Our denomination began at the same time our forebears were putting together the constitution. And so our church governance parallels many of the notions of a democratic republic. We have something called the “Book of Discipline.” This book is like the constitution, only much more detailed. Like our constitution, it is difficult to change. It includes rules on how we are organized, beliefs that are central to our core values and, of course, restrictions on a variety of subjects. One subject included in the restrictions concerns openly gay and lesbian men and women in positions of leadership. The Discipline here includes some language about sexual identity that when you read it makes a lot of us wonder if the UMC of EPUMC has arrived in the 21st Century yet.
In our church governance, we also have something like an executive branch known as Bishop. We have a legislative branch known as General Conference. And we have a judicial branch known as the Judicial Council, made up of nine people. This Council hears and makes rulings, much like our Supreme Court, concerning questions about how we as United Methodists function as a denomination. In this case, the question concerns our long-standing disagreement among United Methodists concerning the ordination of gay and lesbian men and women.
As a denomination over our 235-year history, we have often disagreed. Two centuries ago we disagreed over whether or not lay people could vote. A century and a half ago we disagreed over slavery and the question of race. Until 1956, we disagreed about the rights of women to be ordained. We disagreed about civil rights. And now our biggest most public disagreement is about the definition of sexual identity and how GLBTQ persons will be accepted into leadership.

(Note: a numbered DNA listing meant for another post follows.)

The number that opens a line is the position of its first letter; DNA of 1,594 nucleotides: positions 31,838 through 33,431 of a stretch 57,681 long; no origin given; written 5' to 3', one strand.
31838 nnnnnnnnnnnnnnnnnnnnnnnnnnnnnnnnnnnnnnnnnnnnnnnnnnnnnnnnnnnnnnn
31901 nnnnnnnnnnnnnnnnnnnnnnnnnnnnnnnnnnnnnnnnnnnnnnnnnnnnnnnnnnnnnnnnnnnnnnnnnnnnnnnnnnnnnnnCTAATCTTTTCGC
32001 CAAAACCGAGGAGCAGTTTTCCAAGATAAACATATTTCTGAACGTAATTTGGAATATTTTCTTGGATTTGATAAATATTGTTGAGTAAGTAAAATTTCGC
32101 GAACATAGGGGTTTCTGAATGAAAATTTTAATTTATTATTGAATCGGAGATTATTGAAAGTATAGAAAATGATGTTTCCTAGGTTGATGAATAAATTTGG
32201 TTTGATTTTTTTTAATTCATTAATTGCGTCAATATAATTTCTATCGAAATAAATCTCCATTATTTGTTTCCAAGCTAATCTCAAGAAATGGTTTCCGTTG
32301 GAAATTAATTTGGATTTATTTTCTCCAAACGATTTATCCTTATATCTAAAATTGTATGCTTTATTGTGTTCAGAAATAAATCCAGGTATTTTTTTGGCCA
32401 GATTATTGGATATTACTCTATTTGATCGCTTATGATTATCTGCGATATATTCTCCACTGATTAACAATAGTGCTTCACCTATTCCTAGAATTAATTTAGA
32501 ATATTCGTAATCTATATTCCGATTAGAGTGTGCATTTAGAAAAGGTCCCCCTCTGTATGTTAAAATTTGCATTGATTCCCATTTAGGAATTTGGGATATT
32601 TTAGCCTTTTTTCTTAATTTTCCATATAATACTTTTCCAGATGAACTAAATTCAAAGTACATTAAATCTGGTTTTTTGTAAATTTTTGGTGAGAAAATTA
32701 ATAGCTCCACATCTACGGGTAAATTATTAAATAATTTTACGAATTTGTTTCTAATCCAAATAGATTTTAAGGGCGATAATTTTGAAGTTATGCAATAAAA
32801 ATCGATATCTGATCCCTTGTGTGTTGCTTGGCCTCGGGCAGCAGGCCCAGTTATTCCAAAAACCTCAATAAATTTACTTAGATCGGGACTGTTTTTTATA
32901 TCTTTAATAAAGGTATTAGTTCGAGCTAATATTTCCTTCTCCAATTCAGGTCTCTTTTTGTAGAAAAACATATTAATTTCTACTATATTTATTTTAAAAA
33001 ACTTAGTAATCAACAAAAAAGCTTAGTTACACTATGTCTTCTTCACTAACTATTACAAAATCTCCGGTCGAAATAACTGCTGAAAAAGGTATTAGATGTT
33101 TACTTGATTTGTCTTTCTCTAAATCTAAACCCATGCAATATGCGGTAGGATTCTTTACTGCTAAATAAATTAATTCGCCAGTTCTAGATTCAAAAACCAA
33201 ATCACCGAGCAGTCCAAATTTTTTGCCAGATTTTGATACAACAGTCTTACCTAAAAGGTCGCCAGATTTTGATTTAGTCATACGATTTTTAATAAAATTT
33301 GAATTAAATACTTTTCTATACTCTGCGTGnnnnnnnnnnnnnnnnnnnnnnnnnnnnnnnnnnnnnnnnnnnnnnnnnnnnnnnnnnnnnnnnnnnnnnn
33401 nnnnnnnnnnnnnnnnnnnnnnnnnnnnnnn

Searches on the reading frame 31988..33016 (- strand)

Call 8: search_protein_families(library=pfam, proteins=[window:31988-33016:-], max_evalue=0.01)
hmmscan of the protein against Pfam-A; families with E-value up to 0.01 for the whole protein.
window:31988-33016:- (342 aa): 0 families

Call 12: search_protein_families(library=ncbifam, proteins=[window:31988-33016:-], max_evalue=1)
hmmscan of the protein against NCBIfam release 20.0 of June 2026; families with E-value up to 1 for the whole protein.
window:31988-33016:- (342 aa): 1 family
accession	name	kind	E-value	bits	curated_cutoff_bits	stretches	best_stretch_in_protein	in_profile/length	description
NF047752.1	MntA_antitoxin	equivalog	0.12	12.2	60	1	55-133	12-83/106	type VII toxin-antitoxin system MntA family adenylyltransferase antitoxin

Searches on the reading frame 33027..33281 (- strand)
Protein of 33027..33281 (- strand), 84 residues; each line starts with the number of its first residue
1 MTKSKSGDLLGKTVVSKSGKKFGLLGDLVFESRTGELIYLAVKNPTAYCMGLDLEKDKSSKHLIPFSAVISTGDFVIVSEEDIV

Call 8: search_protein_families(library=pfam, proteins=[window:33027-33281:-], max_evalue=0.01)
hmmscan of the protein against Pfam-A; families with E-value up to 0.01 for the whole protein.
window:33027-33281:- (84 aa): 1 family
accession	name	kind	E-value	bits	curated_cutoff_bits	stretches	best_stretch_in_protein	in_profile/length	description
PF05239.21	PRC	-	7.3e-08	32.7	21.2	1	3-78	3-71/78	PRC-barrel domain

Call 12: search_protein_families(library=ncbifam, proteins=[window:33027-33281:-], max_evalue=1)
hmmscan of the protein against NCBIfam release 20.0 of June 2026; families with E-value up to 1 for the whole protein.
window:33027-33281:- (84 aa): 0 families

This debate, as others before it, threatens to split our denomination. This is significant for many reasons, one of which is that it affects a lot of people. The UMC is the third largest religious body in the USA; only the Roman Catholic Church and the Southern Baptist convention are larger.
Our debate for decades has been about changing the language in our “Discipline” to reflect what many of us believe is a beautiful, diverse creation. Although we have not always enforced our “rule,” we have failed to change the “letter of our law.” And so now… when some parts of our denomination push the envelope and elect and consecrate someone as a bishop who is not making a secret of her sexual identity… Others have pushed back to say you cannot do that because “The Discipline” says so.
I know this is a lot of bureaucratic mess… but it our mess, and it is a “hot mess.” We are a part of this connection. At EPUMC we have had the difficult conversation that led us to become a Reconciling Congregation. This means we believe and practice that all persons, regardless of sexual orientation, are loved and cared for by God from the moment of their birth. And further we welcome and encourage LBGTQ persons who may be called by God to the ordained ministry into leadership. It is important for EPUMC as a congregation to recognize this core value of our community.
However as the apostle Paul mentions in one of his letters to the congregation in Corinth who were disagreeing… when one member of the body suffers we all suffer. We are and will be a part of what happens next. I’m not sure what will happen next for our denomination, but I expect it will be painful. The UMC of EPUMC might not always be there.
I can say what is happening next for our congregation -- a Sunday when we will celebrate. We are calling it Reconciling Sunday. And it’s happening June 18. This is day to celebrate God’s love for all persons, and specifically God’s acceptance of GLBTQ people. It’s not a day to pat ourselves on the back…if anything, it’s a day to call ourselves to remember the hurt and suffering our lack of acceptance in the past has caused. I hope this celebration acts as a catalyst for us to move forward.
As the UMC of EPUMC asks us to choose….At EPUMC we will continue to stand on the side a gracious and loving God who loves us all for who we are…his children…who need each other.
Keep the Faith,